Can I use my fire pit as a camping grill?

The humble fire pit has often been perceived as somewhat of a one hit wonder, that is, as we know, to warm us up and keep us warm. That bone defrosting warmth produced can be all it takes to lift spirits and create morale where said morale could be at an all time low. Or it could just be your patio party centrepiece… But did you know that your fire pit has a bit of a Bruce Wayne/Batman vibe going on? What I mean is that you can actually use your fire pit as a very handy camping grill. Yep, that’s right, if you got a fire pit, you got a grill!

Of course the pit you own may require some tinkering but needless to say, you can definitely have a decent cooking facility whilst out in the middle of nowhere. You can purchase fire pits that already have a camping grill attached just like the BALI OUTDOORS Wood Burning Fire Pit with Removable Cooking Grill or the 2 in 1 Outdoor Fire Pits with Double Layer Cooking Grill. Otherwise we are going to walk through some other options or concepts if you will to help you create a badass camping grill that will make you the envy of your friends.

Before we dig into the inventive stuff, it’s probably a good idea that we quickly run over a couple of minor side topics so we’re clear on them before we create that much anticipated feast!

But can your propane fire pit be used as a camping grill?


Gas cooking is a quick, convenient and easy way to get you and your family or friends fed and propane is an excellent choice of fuel source. To be totally honest though, your propane fire pit can be used as a camping grill but there are a few things to keep in mind. 

When cooking over gas burners, there is a chance that the grease and drippings from the grilling food can clog the burners and give your media (rocks) a bit of a dirty appearance. Not only that but propane fire pits burn a bright yellow flame for appearance and those yellow flames can possibly produce soot and smoke. This in turn can taint your food which is something that you don’t really want to happen. Not only that but any residue from leftover food can attract insects, rodents, etc and that’s not really something that you want hanging around while you sleep nerny if your camping for instance.

As a solution to this, simply turn off the burners that sit directly under what you are cooking (if possible) and keep the surrounding burners on. You should also keep the grill lid closed. So this small side issue is nothing that doesn’t have a work around. If you’re worried that you may run into issues using propane then you can always switch to a wood burning pit but of course that is a decision that you will need to make in the beginning of your fire pit journey. Or you could just own one of each.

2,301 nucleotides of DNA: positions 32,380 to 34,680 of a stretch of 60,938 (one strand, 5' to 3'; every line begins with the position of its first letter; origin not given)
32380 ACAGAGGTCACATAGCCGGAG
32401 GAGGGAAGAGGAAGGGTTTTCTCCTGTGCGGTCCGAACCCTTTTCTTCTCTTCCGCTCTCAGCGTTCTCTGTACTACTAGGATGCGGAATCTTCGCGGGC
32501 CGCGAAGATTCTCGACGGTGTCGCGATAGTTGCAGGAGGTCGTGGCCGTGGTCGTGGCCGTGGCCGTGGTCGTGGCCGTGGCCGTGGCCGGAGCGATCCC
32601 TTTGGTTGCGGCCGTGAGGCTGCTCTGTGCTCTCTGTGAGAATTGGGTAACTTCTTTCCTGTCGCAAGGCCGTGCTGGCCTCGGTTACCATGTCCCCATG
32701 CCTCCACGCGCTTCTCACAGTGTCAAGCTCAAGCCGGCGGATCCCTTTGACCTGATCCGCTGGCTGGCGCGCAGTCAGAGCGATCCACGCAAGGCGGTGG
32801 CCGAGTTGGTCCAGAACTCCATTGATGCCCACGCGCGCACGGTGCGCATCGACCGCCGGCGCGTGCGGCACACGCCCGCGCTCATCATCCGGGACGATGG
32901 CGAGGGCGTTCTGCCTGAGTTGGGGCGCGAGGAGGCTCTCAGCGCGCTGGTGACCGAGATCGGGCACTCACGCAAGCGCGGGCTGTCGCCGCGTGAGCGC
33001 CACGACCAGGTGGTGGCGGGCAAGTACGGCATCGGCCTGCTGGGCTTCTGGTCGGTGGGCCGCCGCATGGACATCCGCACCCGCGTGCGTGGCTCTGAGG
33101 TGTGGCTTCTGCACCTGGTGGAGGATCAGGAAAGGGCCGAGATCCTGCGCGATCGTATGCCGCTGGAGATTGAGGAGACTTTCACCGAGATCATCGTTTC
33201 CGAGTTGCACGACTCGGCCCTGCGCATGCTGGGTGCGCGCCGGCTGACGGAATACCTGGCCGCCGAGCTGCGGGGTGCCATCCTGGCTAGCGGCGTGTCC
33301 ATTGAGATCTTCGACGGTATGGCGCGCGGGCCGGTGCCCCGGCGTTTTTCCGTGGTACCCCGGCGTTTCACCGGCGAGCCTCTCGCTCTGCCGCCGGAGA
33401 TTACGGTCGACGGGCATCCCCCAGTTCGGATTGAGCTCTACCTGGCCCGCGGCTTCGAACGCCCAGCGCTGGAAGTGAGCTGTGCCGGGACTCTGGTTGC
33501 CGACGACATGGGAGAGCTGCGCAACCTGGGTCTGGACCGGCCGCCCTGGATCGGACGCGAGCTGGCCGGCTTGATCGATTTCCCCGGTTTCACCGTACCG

What are the best types of food to grill over a propane fire pit?

As we went over in the previous topic, it’s better to avoid foods on a propane pit that have some serious drip or fall-apart factor like:

  • Bacon
  • Flaky Fish
  • Pork Chops
  • Filet Mignon
  • Burgers
  • Messy marinades
  • Tomatoes
  • Onion

Foods that are perfect to grill are:

  • Skinless white meat (chicken or turkey)
  • Beef (flank steak, sirloin, porterhouse, t-bone)
  • Lamb fillets
  • Sweet peppers
  • Zucchini
  • Corn
  • Portobello mushrooms

Of course this is just a small list and it will all depend on how well developed your ninja skills are at catching anything that may fall on to the burners. Alternatively, a wood fire pit would allow you free range at the foods you choose to grill. The more that drips, the better the smoke and flavor

How to create a makeshift camping grill for your fire pit

Ok, so there are a multitude of options when it comes to adding a grill to your fire pit. It will all depend on your budget and your inventory space. If the fire pit that you have already purchased or are considering purchasing comes with a grill grate and you are planning on grilling then by all means, add one to that outdoor cooking kit purchase. This could save you a lot of headaches later trying to source one in anticipation.